You used to know where you were with advertisements for academic jobs in science.

‘The Something-logy department of the University of Grumbleton requires a lecturer. Duties will be teaching, supervision of graduate students, and conducting research in something-ology.’

Of course, these adverts often concealed a whole raft of hidden agendas, and more often than not some research areas would be ‘preferred’, but at least the language in the advertisement was to the point.

Not any more.

Nowadays most academic job advertisements in the UK give the impression of having been written by a committee consisting of a Head of Department with messianic delusions, one or more human resources ‘professionals’ (the inverted commas are mine), and a public relations flack in the grip of a Prozac frenzy. And all of them seem to have been on some special course in mangling English.

These adverts now have a language all of their own. The odd thing, though, is that they are all so similar – despite the hyperbole and obscurantist/coded vocabulary – that they could practically have been written by a computer programme.

The simplest change is the proliferation of superfluous adjectives, or, to be more precise, Obligatory Adjectival Qualifiers (OAQs for short). An OAQ is an adjective that must automatically precede a noun every time that particular noun appears. Some examples:

‘world-class’ (institution, or research)

‘outstanding’ (individual) [also ‘exceptional’, ‘pro-active’, ‘committed’, ‘energetic’]

‘exciting’ (opportunity)

‘state-of-the-art’ (facilities, buildings)

‘leading’ (centre) [also ‘world-leading’]

‘proven’ (ability)

Then there are the phrases that have both a literal and a shorthand, or parallel, meaning. Examples:

The institution:

‘An exciting, vibrant, research-led academic community’: Research-intensive ‘old’ University / Russell Group.

‘Progressive and innovative’ (also ‘modern and innovative’): Former polytechnic / ‘post-92′.

‘High-quality student-centred learning environment’: We have a new building and are desperately trying to enrol enough students to fill it.

‘Committed to anticipating and satisfying students’, employers’ and clients’ needs’: Staff will work for food.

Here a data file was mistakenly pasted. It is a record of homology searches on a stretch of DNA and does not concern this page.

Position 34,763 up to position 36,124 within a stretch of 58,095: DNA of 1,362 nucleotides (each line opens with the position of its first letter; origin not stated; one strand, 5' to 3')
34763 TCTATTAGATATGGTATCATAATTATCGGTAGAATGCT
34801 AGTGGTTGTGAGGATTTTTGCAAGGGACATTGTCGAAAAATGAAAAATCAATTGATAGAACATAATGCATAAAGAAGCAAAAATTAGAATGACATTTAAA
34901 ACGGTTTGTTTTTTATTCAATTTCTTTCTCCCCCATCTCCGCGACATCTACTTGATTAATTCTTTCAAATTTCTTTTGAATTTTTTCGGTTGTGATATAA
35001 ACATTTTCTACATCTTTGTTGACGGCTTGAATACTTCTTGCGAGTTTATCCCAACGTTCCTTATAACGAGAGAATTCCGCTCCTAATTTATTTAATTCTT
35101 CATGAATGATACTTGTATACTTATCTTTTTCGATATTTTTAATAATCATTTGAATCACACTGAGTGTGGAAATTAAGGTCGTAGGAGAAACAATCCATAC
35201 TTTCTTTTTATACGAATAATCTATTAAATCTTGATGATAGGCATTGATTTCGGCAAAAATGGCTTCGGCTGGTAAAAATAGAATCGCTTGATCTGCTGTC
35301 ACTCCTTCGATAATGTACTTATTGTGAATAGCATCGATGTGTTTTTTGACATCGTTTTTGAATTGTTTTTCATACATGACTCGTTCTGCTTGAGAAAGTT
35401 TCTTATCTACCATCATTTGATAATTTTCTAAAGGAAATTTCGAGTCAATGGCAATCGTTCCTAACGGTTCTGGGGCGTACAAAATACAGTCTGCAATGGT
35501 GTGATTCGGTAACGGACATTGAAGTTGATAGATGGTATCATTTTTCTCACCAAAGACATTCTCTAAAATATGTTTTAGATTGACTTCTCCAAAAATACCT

‘One of the countries most popular student destinations’: Nothing stands out about our University, but thank heaven the night-life and the cheap booze still brings in the punters.

‘Offering opportunities to work with leading international academics whose visions are shaping tomorrow’s world’: I don’t think they’ve got my antidepressant dose quite right at the moment.


‘A committed and work-focused individual’: Prepared to work 50+ hrs a week for little money on a fixed-term contract.

‘A high-calibre and driven individual’: You should be unashamed, or at least unaware, of your Borderline Personality Disorder.

The job, and department:

‘We are committed to personal development’: We have a widely loathed staff appraisal scheme.

‘An innovative, challenging work environment’: You might get a desk.

‘We have pursued a focused strategy of appointing world-class researchers’: In: Professors with 5-year (Programme) grant funding; Out: Teaching staff over 50.

‘Staff are integrated into cross-cutting, multi-disciplinary themes’: Our senior management believe strongly in putting their oar in.

‘We aim for the highest levels of research excellence’: Five-star in the next Research Assessment, or early retirements all round.

I should say that all the above examples are real: you couldn’t make this stuff up. And this is only a starter pack. Anyone got any more particularly choice examples?

Finally, to end on a positive note (sort of) – the observant among you will have noticed that, should you ever need to, you can now write your own University job advert simply by selecting the appropriate phrases from the lists above. Think of the time you’ll save!

Assuming, of course, that HR will let you.


If you’re not part of the solution, you’ve clearly precipitated something.

June 10, 2011

In which Dr Aust stalls for time. Again.

It has now been two full months since anything new has appeared here. Sorry.

Like many bloggers in such a situation, I feel a bit, well, guilty.

As usual it is hard to pinpoint an exact reason for the barren spell – well, other than that I haven’t written anything, of course. Busy writing for other outlets (a bit); busy marking exams (some of the time); a new hobby (I’ve been re-discovering some of my adolescent enthusiasm for chess – anything for a new way to procrastinate); easier to comment elsewhere than to buckle down to something extended (definitely); other people cover stories first so it isn’t worth posting on them (certainly true); the feeling of repeating myself (very definitely)… and finally the Summer, which means the children are not usually in bed until somewhere towards nine, after which I find it hard to muster up the drive to blog. Or to do anything very much apart from slump in a chair with a beer.